The question of how animals are treated and how the public will react to those animals to which the noble Duke referred is critical. I very much look forward to hearing the Minister’s reply on these issues.

Lord Rooker: My Lords, I am grateful to the noble Duke for the way in which he introduced his amendment. I believe that I can reassure him because essentially he is asking for a commitment that what he described as being in some ways traditional farming practices in areas of mountain and moorland will not be made illegal under this Bill. Broadly speaking, I can say that they will not.

The special regulations relate not exclusively but mainly to sheep. The noble Duke is concerned that sheep management practices that take place now should be allowed to continue. We understand that. The practices that he is concerned about will still be legal. Indeed, under Clause 5, some mutilations are banned. However, a number of practices which involve the short-term suffering of the animal on the mountain have a longer-term gain. It is custom and practice, and it works: the animals benefit from it. A number of mutilations—that is the technical word—in the interests of good husbandry should therefore be permitted in mountain and moorland circumstances.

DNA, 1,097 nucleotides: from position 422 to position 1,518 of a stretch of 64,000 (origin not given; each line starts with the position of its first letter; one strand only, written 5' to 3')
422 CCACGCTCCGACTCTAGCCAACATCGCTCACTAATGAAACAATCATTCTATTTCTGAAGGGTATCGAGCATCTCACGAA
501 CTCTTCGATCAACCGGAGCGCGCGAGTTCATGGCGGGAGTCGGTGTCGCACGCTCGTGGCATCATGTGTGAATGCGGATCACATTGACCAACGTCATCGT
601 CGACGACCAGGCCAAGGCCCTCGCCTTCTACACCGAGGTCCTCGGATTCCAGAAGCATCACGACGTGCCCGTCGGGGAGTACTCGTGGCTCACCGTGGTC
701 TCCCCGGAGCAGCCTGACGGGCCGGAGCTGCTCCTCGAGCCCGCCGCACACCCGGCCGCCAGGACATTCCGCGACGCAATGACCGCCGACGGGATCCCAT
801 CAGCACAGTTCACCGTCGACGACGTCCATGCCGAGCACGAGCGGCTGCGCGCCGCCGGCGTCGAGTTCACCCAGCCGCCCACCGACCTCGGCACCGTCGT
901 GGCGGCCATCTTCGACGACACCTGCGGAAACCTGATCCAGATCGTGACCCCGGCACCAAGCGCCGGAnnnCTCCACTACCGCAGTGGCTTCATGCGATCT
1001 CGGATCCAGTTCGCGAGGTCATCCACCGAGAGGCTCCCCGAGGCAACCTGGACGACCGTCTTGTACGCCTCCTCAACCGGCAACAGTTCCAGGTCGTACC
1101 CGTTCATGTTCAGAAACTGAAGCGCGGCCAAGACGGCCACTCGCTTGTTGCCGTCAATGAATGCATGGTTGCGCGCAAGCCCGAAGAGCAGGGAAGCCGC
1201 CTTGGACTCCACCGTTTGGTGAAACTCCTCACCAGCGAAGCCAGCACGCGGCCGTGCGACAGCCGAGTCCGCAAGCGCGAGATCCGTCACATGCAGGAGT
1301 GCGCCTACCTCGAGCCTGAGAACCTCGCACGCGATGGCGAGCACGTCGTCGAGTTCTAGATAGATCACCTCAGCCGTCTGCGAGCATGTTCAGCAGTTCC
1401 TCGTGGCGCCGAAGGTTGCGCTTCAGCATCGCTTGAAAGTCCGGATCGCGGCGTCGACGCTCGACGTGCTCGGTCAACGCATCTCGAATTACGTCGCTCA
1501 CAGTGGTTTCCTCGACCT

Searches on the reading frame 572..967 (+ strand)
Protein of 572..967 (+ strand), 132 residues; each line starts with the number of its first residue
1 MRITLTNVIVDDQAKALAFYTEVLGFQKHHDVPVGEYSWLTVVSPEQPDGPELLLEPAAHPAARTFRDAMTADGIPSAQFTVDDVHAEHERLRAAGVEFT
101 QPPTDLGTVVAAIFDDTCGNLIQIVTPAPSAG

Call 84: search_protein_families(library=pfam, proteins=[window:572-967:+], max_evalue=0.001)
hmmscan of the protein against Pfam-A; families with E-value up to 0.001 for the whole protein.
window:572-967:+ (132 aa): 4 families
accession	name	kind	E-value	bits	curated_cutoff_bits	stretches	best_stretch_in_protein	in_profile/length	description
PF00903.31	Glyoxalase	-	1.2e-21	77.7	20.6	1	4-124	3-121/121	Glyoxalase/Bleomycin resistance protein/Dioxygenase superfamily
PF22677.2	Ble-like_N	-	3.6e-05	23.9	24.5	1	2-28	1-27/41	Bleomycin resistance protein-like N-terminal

There are obviously going to be some regulations, referred to by the noble Duke, which will go out to public consultation in the next few weeks, enabling them to come into force next April. The general point that I have made, however—that we do not intend to outlaw traditional practices of husbandry in the interests of the animals—is sufficient for this short debate and the issues raised.

The Duke of Montrose: My Lords, I thank the Minister for clarifying the point. I am sure we had all taken it for granted that the Government do not currently intend to make it increasingly difficult for hill farmers. The worry in my mind is whether, given the wording of the legislation, some future judgment might be made that what is done, such as a shepherd finding a lamb over a week old and castrating it on

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the hill, causes unnecessary suffering. As the Minister says, it is short-term suffering but for a much greater benefit.

We will take this away and think about it further. In the mean time, I beg leave to withdraw the amendment.